Obama codifies stance against Iranian diplomat for UN post

Hamid Abutalebi is suspected of involvement in the 1979-81 Tehran hostage crisis when 55 Americans were held hostage for 444 days.

US President Barack Obama. (photo credit: REUTERS)
US President Barack Obama.
(photo credit: REUTERS)
WASHINGTON – US President Barack Obama signed into law on Friday a law banning diplomats access to the UN if they have been involved in espionage or terrorist activity against the United States or its allies.
The amendment to the Foreign Relations Authorization Act concludes a debate in the White House over how to respond to Iran’s nomination to the UN of a former revolutionary involved in the taking of American hostages.
“No individual may be admitted to the United States as a representative to the United Nations, if that individual has been found to have been engaged in espionage or terrorist activity directed against the United States or its allies,” the president said in a statement released by the White House.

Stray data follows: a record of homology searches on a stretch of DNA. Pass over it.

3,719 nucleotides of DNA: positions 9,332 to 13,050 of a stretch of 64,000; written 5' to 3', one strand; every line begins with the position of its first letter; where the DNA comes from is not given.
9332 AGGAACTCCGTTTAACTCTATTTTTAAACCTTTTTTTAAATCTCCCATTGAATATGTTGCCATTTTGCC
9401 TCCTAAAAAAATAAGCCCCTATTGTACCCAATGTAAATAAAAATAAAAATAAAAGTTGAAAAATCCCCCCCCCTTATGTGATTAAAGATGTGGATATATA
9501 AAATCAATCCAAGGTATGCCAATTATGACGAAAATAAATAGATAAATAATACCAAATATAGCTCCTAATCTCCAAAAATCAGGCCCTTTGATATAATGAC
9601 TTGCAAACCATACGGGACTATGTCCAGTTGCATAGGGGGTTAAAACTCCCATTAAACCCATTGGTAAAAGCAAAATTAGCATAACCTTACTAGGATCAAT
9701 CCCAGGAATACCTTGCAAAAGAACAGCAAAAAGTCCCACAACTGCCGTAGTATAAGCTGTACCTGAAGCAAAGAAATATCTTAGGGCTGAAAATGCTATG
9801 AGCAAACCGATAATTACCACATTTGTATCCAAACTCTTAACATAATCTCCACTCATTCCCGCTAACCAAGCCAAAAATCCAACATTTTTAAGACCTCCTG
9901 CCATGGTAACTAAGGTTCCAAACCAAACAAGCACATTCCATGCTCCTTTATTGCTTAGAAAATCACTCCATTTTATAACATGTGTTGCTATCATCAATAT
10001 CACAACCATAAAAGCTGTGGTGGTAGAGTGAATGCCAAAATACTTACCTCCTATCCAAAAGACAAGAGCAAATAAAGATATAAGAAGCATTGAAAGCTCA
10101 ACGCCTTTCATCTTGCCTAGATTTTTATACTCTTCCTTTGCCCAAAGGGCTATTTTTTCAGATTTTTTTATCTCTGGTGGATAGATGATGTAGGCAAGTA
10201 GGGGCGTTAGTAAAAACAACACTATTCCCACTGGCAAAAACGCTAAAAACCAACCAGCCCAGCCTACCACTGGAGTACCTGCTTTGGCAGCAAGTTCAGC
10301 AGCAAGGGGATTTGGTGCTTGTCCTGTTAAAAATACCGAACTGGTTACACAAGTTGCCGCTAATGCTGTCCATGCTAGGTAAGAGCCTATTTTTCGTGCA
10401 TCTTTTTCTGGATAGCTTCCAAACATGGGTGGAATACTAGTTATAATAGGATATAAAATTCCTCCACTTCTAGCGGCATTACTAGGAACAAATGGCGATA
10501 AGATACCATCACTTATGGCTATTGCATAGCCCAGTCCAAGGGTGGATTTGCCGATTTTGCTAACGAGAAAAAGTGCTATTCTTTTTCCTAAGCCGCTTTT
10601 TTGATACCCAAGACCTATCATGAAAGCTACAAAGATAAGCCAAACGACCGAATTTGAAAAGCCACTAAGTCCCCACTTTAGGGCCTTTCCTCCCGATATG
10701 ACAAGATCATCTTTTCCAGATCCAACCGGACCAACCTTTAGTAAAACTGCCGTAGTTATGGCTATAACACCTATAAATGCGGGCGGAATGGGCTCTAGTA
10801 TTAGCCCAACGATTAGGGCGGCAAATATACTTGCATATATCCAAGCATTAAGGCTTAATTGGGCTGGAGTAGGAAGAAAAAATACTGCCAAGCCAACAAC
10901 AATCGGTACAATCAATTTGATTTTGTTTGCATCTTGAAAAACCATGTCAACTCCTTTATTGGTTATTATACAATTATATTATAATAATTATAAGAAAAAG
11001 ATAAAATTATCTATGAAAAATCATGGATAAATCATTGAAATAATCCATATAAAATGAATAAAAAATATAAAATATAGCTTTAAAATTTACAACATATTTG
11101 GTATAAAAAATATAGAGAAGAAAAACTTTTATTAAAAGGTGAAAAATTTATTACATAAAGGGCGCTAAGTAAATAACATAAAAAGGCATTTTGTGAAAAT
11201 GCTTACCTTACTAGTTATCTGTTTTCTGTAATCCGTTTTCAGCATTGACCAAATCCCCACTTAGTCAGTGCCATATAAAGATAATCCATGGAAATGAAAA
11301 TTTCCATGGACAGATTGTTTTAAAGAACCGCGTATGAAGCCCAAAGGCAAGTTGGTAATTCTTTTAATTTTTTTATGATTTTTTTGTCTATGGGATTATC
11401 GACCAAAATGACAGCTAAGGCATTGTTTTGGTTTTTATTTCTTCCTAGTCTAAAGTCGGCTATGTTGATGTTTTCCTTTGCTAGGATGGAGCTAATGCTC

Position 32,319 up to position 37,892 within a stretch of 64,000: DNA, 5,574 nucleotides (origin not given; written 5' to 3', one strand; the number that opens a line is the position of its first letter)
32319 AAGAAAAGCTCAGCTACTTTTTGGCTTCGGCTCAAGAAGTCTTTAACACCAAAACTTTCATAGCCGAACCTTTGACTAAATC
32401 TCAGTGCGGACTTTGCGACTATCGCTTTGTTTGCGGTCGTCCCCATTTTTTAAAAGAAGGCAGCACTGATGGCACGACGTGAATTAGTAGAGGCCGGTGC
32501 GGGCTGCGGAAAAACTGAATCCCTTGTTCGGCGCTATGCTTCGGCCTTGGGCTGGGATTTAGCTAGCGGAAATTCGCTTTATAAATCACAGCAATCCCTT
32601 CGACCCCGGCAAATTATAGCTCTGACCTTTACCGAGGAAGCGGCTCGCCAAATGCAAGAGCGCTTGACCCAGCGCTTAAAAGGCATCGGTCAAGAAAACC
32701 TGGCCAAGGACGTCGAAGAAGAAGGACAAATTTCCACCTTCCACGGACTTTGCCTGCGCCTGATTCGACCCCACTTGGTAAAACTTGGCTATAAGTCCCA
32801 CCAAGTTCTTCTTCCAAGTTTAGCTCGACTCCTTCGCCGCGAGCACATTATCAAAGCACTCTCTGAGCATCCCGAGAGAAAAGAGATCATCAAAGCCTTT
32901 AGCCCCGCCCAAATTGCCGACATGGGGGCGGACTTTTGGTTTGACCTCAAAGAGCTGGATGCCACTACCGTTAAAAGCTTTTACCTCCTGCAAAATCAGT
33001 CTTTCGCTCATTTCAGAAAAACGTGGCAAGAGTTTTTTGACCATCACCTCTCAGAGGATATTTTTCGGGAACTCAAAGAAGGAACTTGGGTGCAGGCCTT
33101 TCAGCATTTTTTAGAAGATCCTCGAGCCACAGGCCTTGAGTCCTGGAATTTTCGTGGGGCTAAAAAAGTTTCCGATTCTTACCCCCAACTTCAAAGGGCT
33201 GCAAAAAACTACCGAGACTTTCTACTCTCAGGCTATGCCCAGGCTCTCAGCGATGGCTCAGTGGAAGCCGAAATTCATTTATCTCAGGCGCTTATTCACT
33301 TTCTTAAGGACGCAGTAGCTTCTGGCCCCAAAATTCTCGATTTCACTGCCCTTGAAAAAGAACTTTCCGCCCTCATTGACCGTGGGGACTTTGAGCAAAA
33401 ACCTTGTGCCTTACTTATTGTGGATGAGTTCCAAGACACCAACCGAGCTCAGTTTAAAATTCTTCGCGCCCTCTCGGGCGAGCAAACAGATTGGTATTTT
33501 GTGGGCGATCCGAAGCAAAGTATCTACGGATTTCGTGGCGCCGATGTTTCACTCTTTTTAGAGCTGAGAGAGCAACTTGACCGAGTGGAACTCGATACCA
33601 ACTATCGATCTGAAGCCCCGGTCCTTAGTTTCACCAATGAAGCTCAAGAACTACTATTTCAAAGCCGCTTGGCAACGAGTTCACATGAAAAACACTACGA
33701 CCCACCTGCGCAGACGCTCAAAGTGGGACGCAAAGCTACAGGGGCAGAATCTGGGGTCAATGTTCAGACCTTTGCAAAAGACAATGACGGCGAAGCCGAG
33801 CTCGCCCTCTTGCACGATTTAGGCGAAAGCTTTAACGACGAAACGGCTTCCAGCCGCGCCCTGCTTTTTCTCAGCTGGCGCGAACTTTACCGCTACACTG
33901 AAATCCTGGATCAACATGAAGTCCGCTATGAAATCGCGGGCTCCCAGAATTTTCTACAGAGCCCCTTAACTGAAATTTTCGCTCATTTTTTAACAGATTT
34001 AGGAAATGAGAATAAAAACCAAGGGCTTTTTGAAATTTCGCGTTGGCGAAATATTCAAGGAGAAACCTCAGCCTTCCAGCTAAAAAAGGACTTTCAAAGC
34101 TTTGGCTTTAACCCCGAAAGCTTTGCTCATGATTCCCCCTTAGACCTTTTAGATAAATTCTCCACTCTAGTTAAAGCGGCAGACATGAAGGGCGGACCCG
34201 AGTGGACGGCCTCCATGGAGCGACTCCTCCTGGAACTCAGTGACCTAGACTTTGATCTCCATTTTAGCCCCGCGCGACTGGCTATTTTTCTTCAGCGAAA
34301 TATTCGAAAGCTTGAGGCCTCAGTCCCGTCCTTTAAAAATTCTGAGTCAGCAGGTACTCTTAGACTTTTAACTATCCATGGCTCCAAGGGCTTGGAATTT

Hamid Abutalebi, Iran’s choice for ambassador to the UN in New York, was involved with the student group responsible for the 1979-81 hostage crisis in Tehran, which precipitated the Islamic Revolution. Fifty- two American hostages were held for 444 days.
“Acts of espionage and terrorism against the United States and our allies are unquestionably problems of the utmost gravity, and I share the Congress’s concern that individuals who have engaged in such activity may use the cover of diplomacy to gain access to our nation,” Obama said.
The White House said that the act, passed by Congress and swiftly signed by Obama, was rooted in precedent set by George W. Bush.